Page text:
Dead Sara

Dead Sara

This is not the oft-soothing sounds of CGPLS you've come to expect. No, this is a brutalist rock beatdown with face melting danger level RED. Prepare your mind and body for an all out assault before you click the little play buttons. Also I'm definitely gonna drop the F-bomb. Just keep swimming, we'll all get through this together.

A thing you may not suspect about me, based on the content I post here, is that I used to listen almost exclusively to raging guitar-driven hard rock and alternative. I know, right? And here's the thing, as in so many other ways, deep down inside that kid at the Deftones concert that doesn't really know how to mosh but feels the mosh INSIDE, he's still in there. The only thing that gets him out of the cage is a raging distortion-fueled guitar set, though that is not a frequent happening of late. That's on me, of course. As you might expect, I have strong opinions on what my rock music should sound like and my experience over the last decade or so has been that I didn't really care for much of what was going on. I'm not saying it's all bad music or anything but you can see what I've been listening to, singer/songwriter, electro-pop, it was really gonna take some legit shakabuku to get me back on the other side. The songs at the bottom of this word-wall, they are so, so that.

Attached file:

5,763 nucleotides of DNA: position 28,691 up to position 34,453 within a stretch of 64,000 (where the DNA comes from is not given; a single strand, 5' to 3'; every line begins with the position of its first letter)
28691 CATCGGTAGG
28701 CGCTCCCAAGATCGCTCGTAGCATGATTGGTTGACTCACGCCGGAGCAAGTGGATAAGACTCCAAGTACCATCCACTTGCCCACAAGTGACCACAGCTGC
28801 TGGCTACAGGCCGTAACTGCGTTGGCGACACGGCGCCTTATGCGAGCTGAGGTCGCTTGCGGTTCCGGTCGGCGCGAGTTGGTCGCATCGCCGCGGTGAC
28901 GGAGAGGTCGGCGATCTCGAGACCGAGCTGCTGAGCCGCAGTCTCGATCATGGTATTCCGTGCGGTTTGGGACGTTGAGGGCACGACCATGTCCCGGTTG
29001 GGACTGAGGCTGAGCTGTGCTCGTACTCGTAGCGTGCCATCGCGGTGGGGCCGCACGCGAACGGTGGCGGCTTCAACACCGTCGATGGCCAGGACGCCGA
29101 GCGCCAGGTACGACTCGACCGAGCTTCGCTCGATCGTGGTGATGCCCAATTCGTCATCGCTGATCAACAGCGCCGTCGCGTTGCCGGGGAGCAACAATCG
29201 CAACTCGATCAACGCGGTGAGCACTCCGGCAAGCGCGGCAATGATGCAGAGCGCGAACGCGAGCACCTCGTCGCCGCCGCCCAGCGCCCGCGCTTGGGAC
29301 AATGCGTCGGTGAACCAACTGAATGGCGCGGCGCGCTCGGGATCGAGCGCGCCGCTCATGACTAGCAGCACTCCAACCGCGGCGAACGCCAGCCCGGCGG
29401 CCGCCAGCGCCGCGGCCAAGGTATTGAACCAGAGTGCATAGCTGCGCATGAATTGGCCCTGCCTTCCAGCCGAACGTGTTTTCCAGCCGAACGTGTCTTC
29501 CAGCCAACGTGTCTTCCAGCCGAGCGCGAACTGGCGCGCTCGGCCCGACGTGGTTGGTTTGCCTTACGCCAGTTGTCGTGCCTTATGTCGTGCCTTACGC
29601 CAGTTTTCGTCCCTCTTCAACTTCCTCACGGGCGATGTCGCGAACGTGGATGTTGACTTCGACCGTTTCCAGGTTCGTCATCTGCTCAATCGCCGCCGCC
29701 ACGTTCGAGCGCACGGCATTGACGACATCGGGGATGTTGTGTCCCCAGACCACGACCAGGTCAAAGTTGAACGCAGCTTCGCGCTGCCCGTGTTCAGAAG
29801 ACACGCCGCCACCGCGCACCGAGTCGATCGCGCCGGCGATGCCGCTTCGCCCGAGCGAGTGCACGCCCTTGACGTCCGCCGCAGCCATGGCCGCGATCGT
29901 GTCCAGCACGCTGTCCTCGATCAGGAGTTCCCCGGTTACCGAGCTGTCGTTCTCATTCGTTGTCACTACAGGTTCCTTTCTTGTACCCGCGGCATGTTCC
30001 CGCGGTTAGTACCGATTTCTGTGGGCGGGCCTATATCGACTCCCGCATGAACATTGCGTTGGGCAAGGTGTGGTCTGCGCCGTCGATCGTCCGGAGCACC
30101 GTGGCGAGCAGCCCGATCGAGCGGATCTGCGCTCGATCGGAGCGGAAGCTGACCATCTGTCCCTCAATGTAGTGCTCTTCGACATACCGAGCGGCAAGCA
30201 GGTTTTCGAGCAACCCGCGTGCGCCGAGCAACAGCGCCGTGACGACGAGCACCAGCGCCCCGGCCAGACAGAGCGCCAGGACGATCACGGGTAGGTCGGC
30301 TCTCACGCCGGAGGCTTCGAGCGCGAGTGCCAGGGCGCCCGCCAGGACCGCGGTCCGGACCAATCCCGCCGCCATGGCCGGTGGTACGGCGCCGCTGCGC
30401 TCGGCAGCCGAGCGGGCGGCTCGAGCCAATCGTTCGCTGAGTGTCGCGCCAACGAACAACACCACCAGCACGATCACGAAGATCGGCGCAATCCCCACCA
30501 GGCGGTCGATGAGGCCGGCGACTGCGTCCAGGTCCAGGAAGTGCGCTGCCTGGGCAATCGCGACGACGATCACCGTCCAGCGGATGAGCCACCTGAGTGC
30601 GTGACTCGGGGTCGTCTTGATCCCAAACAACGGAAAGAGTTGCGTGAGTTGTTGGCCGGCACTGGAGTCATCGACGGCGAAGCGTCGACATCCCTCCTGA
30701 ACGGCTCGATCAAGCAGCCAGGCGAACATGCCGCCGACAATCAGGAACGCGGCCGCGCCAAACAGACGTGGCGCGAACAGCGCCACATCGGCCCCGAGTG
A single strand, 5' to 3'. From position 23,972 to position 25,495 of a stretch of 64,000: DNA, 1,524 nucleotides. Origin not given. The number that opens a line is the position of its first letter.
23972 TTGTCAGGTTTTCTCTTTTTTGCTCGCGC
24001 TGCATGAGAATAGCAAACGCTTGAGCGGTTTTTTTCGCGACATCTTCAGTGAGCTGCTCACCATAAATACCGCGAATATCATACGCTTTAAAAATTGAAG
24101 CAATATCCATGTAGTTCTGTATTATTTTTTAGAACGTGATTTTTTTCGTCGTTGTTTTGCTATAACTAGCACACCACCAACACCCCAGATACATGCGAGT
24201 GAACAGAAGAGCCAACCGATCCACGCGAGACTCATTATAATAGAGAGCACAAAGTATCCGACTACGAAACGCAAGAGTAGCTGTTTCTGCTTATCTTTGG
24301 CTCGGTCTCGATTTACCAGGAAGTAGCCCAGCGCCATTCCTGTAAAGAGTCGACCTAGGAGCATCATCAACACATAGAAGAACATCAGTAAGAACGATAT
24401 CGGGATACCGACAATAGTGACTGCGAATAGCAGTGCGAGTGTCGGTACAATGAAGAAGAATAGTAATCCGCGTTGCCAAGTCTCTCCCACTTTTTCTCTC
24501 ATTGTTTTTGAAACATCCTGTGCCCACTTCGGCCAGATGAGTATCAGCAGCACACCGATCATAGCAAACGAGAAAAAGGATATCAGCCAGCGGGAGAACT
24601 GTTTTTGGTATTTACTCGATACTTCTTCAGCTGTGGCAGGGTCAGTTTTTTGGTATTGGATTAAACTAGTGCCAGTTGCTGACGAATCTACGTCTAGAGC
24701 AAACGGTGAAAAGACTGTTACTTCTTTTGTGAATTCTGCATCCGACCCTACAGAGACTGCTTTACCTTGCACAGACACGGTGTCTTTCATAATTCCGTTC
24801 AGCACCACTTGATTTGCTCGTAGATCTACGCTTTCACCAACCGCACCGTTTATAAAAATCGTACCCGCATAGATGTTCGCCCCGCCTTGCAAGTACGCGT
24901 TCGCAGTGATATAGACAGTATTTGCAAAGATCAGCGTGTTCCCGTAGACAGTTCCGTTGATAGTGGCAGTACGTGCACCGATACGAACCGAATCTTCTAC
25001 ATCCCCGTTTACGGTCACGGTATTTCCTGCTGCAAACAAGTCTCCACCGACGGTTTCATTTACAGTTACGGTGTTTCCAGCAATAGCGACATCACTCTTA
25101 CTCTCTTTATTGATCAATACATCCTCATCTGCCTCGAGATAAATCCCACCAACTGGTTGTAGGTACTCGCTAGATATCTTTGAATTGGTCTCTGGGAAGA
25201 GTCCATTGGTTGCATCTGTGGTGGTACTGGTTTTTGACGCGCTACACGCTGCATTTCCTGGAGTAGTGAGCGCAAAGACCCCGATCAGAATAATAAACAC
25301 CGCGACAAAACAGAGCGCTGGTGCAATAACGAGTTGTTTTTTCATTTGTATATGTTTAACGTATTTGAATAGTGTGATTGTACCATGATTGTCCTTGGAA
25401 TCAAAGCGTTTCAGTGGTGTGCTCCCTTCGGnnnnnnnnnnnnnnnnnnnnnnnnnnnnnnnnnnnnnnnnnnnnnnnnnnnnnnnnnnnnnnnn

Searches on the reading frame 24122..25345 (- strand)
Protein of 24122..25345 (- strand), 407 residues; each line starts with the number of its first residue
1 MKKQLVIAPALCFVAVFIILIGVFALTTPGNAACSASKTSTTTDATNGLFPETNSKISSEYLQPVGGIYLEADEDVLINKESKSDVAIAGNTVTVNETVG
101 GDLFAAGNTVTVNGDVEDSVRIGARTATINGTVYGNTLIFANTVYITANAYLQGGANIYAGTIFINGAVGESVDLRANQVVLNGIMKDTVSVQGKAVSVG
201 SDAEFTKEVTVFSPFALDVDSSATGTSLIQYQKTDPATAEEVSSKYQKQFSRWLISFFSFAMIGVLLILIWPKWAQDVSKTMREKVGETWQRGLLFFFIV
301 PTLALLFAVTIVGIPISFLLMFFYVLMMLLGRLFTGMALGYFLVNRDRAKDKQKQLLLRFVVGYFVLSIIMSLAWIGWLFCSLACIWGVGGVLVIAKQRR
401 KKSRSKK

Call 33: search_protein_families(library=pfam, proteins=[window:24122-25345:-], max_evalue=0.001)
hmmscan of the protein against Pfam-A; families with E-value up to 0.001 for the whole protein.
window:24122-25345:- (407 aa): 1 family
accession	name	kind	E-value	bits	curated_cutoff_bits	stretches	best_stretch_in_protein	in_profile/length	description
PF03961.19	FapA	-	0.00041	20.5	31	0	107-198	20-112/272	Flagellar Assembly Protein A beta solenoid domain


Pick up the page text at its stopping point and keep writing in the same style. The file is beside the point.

Straight dope: Dead Sara rocks so hard it's fucking absurd. They're a straight up four-piece but they produce a devastating tsunami of red-hot lava. Emily Armstrong's voice is once-in-a-generation stunning. Through the action of some type of sorcery I do not understand, she is simultaneously pitch-perfectly melodic while also a screaming, visceral rage-angel. The gravel will sandblast you to the bone, the register shifts and cracks speak in a primal language you know but did not know you knew, the phrasings and the fills, ugh. I love every single bit of it. You are laid bare before this voice, the you that is You is SEEN. Then you back that with Siouxsie Medley conducting a master class in rock guitar, and I'm not talking about double-tapping speed-metal minute-long pentatonic Steve Vai acrobatics, I'm talking about chugging, crunchy rock; no-nonsense licks, the occasional blistery harmonic and when the solo comes it is fucking worth it. And the rhythm section, Chris Null on the bass and Sean Friday on the trap, solid like rock, strong like bull. It's a trim four-piece and a four-string and they just play the living hell out of them. This madness is held together by these guys and they get that done with style. So let's review: